Instead, we'll do some fun trickery. We'll create something called a "bed net score" that gets bigger as income and health increase. We'll say that a 1 point increase in health score is associated with a 1.5 point increase in bed net score, and a 1 dollar increase in income is associated with a 0.5 point increase in bed net score. This results in a column that ranges all over the place, from 200 to 500 (in this case; that won't always be true). This column definitely doesn't look like a TRUE/FALSE binary column—it's just a bunch of numbers. That's okay!
We'll then use the `rescale()` function from the {scales} package to take this bed net score and scale it down so that it goes from 0.05 to 0.95. This represents a person's probability of using a bed net.
Finally, we'll use that probability in the `rbinom()` function to generate a 0 or 1 for each person. Some people will have a high probability because of their income and health, like 0.9, and will most likely use a net. Some people might have a 0.15 probability and will likely not use a net.
When you generate binary variables like this, it's hard to know the exact effect you'll get, so it's best to tinker with the numbers until you see relationships that you want.
- **`mal ~ net + inc + hlth`**: Finally net use, income, and health all have an effect on the risk of malaria. Building this relationship is easy since it's just a regular linear regression model (since malaria risk is not binary). We'll say that a 1 dollar increase in income is associated with a *decrease* in risk, a 1 point increase in health is associated with a *decrease* in risk, and using a net is associated with a 15 point *decrease* in risk. That's the casual effect we're building in to the DAG.
4. **Generate random columns that stand alone. Generate related columns using regression math. Consider adding random noise. This is an entirely trial and error process until you get numbers that look good. Rely *heavily* on plots as you try different coefficients and parameters. Optionally rescale any columns that go out of reasonable bounds. If you rescale, you'll need to tinker with the coefficients you used since the final effects will also get rescaled.**
Here we go! Let's make some data. I'll comment the code below so you can see what's happening at each step.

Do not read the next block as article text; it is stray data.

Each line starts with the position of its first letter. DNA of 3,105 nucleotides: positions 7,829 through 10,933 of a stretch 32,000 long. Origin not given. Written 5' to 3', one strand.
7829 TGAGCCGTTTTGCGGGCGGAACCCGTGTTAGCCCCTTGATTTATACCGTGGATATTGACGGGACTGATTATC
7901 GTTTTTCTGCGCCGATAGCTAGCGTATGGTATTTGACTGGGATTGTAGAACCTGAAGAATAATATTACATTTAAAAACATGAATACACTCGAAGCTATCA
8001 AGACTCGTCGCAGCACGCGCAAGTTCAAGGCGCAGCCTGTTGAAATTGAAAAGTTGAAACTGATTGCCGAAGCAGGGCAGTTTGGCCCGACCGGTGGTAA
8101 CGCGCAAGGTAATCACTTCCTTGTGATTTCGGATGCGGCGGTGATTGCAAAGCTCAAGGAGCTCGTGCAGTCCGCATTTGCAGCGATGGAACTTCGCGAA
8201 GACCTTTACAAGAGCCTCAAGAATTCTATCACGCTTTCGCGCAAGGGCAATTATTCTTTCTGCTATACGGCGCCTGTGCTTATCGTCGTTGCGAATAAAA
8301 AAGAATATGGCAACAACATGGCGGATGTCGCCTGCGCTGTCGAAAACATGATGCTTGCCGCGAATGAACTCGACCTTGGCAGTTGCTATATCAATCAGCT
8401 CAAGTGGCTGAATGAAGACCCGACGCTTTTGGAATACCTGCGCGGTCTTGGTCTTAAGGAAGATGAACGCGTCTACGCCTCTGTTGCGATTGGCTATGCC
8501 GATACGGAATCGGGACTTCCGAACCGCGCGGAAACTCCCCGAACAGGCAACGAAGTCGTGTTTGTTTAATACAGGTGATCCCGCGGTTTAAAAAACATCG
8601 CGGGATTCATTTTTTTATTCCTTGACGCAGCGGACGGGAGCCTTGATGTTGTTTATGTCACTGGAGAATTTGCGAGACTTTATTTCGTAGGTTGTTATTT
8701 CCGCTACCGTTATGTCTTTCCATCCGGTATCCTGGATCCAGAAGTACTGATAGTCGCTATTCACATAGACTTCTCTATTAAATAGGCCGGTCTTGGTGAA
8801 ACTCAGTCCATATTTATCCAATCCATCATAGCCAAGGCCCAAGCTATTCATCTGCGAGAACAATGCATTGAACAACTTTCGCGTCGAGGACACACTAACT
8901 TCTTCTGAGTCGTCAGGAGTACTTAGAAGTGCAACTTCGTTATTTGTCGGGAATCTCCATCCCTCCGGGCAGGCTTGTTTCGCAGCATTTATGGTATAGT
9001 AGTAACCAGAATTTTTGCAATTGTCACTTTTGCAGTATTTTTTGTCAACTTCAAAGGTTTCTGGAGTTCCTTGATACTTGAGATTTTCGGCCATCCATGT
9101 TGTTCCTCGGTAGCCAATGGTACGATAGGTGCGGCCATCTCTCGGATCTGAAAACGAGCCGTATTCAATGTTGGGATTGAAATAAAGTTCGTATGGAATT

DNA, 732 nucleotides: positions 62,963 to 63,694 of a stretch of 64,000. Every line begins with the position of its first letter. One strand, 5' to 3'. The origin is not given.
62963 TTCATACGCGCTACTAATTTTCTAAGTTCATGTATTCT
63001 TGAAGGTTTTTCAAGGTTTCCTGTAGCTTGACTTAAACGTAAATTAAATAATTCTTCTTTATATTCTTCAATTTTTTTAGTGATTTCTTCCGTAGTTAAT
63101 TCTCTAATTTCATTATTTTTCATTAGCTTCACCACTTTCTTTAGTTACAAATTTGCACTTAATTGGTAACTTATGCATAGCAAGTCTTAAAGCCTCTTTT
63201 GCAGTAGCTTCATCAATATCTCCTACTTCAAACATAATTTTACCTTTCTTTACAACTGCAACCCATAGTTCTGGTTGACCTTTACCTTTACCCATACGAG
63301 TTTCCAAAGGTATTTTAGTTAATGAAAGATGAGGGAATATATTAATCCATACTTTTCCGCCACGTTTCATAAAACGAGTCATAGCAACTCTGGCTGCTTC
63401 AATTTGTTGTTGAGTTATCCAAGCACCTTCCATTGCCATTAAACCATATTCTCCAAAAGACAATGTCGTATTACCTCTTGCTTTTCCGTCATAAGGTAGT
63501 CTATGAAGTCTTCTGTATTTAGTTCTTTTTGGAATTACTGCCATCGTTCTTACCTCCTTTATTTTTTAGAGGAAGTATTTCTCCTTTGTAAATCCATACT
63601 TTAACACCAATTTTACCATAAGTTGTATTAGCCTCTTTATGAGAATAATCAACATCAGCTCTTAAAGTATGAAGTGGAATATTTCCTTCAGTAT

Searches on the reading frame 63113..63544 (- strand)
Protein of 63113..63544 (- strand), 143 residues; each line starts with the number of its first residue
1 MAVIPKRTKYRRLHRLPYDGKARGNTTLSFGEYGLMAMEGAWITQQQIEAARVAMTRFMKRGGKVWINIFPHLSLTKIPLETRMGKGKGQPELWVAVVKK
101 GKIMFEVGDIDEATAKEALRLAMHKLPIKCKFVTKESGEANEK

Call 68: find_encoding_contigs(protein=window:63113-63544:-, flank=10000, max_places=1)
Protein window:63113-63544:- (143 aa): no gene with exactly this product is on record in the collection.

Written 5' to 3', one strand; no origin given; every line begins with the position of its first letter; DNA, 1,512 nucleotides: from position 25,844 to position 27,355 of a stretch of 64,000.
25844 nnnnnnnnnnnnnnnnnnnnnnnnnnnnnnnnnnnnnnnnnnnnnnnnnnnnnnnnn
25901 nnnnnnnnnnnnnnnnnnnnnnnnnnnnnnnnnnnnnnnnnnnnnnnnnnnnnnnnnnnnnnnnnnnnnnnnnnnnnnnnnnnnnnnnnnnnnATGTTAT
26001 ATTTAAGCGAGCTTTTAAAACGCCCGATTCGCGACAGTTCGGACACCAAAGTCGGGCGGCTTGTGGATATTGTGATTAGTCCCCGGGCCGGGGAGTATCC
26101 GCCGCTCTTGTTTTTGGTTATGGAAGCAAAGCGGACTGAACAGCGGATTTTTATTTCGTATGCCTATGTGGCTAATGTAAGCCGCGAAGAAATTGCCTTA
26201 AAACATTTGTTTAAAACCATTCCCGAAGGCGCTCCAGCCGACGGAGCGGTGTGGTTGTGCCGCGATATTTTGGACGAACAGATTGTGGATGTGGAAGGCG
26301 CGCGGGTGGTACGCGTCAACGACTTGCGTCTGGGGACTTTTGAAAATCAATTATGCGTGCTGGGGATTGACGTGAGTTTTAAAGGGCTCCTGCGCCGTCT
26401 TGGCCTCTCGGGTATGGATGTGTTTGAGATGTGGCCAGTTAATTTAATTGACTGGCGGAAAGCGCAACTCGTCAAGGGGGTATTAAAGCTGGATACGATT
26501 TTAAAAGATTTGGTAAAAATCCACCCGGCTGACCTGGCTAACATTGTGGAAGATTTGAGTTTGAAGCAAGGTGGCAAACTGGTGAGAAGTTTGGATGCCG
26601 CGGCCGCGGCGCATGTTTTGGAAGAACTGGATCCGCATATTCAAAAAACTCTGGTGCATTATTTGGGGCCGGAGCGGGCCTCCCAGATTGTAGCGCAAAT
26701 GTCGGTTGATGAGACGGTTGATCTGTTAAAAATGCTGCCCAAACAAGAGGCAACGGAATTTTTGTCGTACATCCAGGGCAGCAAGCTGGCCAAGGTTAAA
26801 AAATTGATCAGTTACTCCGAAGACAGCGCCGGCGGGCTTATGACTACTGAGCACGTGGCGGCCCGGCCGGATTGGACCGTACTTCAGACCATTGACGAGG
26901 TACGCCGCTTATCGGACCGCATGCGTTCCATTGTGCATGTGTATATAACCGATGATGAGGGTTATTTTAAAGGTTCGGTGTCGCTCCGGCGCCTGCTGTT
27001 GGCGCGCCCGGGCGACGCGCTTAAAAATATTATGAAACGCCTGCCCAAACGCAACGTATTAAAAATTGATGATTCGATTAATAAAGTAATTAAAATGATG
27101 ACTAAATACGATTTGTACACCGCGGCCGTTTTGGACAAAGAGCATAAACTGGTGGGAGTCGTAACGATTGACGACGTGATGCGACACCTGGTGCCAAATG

```{r indent=" "}
# Make this randomness consistent
set.seed(1234)
# Simulate 1138 people (just for fun)
n_people <- 1138
net_data <- tibble(
# Make an ID column (not necessary, but nice to have)
id = 1:n_people,
# Generate income variable: normal, 500 ± 300
income = rnorm(n_people, mean = 500, sd = 75)
) |>
# Generate health variable: beta, centered around 70ish
mutate(health_base = rbeta(n_people, shape1 = 7, shape2 = 4) * 100,
# Health increases by 0.02 for every dollar in income
health_income_effect = income * 0.02,
# Make the final health score and add some noise
health = health_base + health_income_effect + rnorm(n_people, mean = 0, sd = 3),
# Rescale so it doesn't go above 100
health = rescale(health, to = c(min(health), 100))) |>
# Generate net variable based on income, health, and random noise
mutate(net_score = (0.5 * income) + (1.5 * health) + rnorm(n_people, mean = 0, sd = 15),
# Scale net score down to 0.05 to 0.95 to create a probability of using a net
net_probability = rescale(net_score, to = c(0.05, 0.95)),
# Randomly generate a 0/1 variable using that probability
net = rbinom(n_people, 1, net_probability)) |>
# Finally generate a malaria risk variable based on income, health, net use,
# and random noise
mutate(malaria_risk_base = rbeta(n_people, shape1 = 4, shape2 = 5) * 100,
# Risk goes down by 10 when using a net. Because we rescale things,
# though, we have to make the effect a lot bigger here so it scales
# down to -10. Risk also decreases as health and income go up. I played
# with these numbers until they created reasonable coefficients.
malaria_effect = (-30 * net) + (-1.9 * health) + (-0.1 * income),
# Make the final malaria risk score and add some noise
malaria_risk = malaria_risk_base + malaria_effect + rnorm(n_people, 0, sd = 3),
# Rescale so it doesn't go below 0,
malaria_risk = rescale(malaria_risk, to = c(5, 70)))
# Look at all these columns!
head(net_data)
```
5. **Verify all relationships with plots and models.**
Let's see if we have the relationships we want. Income looks like it's associated with health:
```{r check-income-health, indent=" ", message=FALSE}
ggplot(net_data, aes(x = income, y = health)) +
geom_point() +